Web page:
Transnational Organised Crime: Perspectives on Global Security

By Adam Edwards; Peter Gill | Go to book overview

Part IV

Current and prospective responses

Implicit in the foregoing arguments about the origins, interpretations and case studies of TOC is a broader controversy in criminological thought over the appropriate conceptualisation of crime and control. At the root of this controversy is a dialogue about the limits of gauging policy change and learning in terms of criminal justice and its enforcement. In one sense it is banal to question the centrality of criminal justice as, by definitional fiat, practices only become 'crimes' when they are proscribed by various criminal legal codes. Yet the limitations of law enforcement as a means of actually controlling practices thus criminalised have been regularly noted in contributions to the first three parts of this book.

Here, however, a key division emerges between those who attribute these limitations to the poor formulation of law and its enforcement and those who attribute them to failures in the theory of control upon which criminal justice is premised. For the former, the implications for policy reform are better law-making and refinements to the devices of criminal justice, such as the omnipresent call for greater 'co-ordination' of law enforcement agencies and judicial dispensations, the provision of mutual judicial aid and resources to enhance the capacity for law enforcement, as in the standardisation of extradition procedures and powers of arrest across national borders, and protocols for the sharing of criminal intelligence. For the latter, as neatly argued by Levi in his contribution to this part of the book, 'In general, criminal justice only looks backwards at fixing blame, not forwards in strategic thinking'. From this perspective, the limitations of criminal justice policy are in its theoretical misconception of 'what works' in controlling crime, which no amount of legal reformulation and implementation reform is likely to allay. To switch policy-oriented learning about the efficacy of crime control away from the reactive mode of criminal justice and towards a more strategic way of thinking is to question the preconditions for crime, to ask what factors facilitate certain criminal practices, and then to consider the potential of alternative strategies for intervening in these preconditions as a means of at least reducing certain crimes. The contributions to this final part of the book examine current and prospective policy responses to TOC in terms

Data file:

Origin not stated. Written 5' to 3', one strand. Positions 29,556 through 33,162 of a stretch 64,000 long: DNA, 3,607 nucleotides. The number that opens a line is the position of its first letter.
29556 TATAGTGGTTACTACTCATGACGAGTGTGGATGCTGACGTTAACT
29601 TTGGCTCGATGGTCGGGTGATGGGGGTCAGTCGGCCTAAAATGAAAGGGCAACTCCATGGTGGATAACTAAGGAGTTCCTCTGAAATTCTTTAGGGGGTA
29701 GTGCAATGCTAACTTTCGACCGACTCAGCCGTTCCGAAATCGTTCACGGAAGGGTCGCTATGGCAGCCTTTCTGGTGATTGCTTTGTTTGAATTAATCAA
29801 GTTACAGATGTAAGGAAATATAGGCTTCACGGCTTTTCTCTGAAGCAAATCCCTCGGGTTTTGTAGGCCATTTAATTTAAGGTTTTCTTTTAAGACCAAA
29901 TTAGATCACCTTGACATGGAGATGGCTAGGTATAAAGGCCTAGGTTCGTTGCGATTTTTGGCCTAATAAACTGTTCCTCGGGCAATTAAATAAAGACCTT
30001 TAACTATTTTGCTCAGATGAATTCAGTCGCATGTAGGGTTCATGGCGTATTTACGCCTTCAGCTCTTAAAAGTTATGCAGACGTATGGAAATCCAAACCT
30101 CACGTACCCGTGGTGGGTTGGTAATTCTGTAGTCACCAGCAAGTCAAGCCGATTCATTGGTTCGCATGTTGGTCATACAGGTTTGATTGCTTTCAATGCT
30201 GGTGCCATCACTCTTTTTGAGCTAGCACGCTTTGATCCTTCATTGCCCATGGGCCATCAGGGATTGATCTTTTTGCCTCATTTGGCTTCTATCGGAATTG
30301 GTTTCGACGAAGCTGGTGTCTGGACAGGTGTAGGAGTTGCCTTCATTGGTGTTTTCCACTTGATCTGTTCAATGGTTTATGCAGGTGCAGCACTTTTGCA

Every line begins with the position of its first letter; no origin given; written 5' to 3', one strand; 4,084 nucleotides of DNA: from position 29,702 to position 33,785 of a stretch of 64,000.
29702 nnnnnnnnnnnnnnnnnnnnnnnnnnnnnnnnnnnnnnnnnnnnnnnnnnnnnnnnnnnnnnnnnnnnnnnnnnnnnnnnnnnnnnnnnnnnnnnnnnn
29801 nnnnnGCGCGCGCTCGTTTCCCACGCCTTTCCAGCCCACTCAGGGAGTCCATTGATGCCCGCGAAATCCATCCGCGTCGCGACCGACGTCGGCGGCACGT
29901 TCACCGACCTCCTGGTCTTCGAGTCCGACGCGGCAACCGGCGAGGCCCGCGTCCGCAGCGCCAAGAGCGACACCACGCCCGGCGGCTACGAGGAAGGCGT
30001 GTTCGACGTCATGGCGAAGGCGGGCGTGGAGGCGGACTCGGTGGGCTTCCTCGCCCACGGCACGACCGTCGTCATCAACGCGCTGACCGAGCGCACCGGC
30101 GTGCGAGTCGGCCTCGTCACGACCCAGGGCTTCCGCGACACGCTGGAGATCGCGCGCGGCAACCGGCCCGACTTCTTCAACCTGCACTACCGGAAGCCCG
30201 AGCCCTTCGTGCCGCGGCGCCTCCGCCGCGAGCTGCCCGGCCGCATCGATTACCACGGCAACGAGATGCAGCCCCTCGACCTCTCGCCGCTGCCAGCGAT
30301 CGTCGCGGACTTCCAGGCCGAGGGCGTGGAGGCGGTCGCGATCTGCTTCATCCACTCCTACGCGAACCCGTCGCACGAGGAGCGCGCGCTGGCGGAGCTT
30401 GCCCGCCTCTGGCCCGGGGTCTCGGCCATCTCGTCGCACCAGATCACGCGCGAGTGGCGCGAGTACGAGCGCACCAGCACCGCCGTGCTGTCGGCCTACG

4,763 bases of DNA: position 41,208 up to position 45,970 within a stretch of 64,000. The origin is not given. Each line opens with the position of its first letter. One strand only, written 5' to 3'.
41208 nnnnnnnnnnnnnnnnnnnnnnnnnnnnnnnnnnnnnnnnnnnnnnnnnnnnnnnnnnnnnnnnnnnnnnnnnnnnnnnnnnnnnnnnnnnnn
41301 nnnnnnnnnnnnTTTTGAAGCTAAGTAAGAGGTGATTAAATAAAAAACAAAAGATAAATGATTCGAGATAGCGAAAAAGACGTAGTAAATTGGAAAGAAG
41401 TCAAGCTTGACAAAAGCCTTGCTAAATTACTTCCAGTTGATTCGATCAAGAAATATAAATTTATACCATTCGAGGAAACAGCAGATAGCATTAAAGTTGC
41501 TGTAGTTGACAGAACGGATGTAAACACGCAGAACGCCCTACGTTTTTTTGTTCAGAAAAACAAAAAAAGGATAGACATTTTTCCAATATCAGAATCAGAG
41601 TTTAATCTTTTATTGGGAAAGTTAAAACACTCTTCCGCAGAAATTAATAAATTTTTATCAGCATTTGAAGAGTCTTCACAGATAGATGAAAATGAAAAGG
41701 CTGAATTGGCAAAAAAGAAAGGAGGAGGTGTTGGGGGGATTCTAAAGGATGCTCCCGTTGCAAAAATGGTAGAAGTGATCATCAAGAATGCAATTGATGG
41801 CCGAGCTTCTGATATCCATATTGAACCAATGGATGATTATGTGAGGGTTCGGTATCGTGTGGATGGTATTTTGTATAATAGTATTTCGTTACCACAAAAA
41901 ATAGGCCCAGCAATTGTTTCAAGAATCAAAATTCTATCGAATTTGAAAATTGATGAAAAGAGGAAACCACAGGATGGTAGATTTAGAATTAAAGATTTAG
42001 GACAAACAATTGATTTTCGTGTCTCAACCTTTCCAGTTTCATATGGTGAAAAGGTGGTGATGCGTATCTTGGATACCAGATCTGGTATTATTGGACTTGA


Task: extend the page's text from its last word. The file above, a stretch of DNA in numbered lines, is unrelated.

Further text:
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Transnational Organised Crime: Perspectives on Global Security
Table of contents

Table of contents

  • Title Page iii
  • Contents vii
  • Figures x
  • Tables xi
  • Acknowledgements xiv
  • Introduction 1
  • References 6
  • Part I - Origins of the Concept 7
  • References 11
  • 1 - Transnational Organised Crime 13
  • 2 - Europe's Response to Transnational Organised Crime 28
  • Notes 39
  • References 40
  • 3 - Global Law Enforcement as a Protection Racket 42
  • Note 55
  • References 56
  • Part II - Measurements and Interpretations 59
  • References 64
  • 4 - Measuring Transnational Organised Crime 65
  • Note 77
  • 5 - Classify, Report and Measure 78
  • References 95
  • 6 - The Network Paradigm Applied to Criminal Organisations 97
  • References 113
  • 7 - Transnational Organised Crime 114
  • Notes 125
  • Part III - Case Studies 127
  • 8 - Bad Boys in the Baltics 131
  • Notes 141
  • 9 - Controlling Drug Trafficking in Central Europe 143
  • Note 154
  • 10 - Recognising Organised Crime's Victims 157
  • Notes 171
  • Part IV - Current and Prospective Responses 175
  • References 181
  • 11 - The Legal Regulation of Transnational Organised Crime 183
  • References 193
  • 12 - Countering the Chameleon Threat of Dirty Money 195
  • Notes 209
  • 13 - Criminal Asset-Stripping 212
  • 14 - Proteiform Criminalities 227
  • Notes 239
  • References 240
  • 15 - Organised Crime and the Conjunction of Criminal Opportunity Framework 241
  • References 262
  • 16 - After Transnational Organised Crime? 264
  • Note 279
  • Index 282
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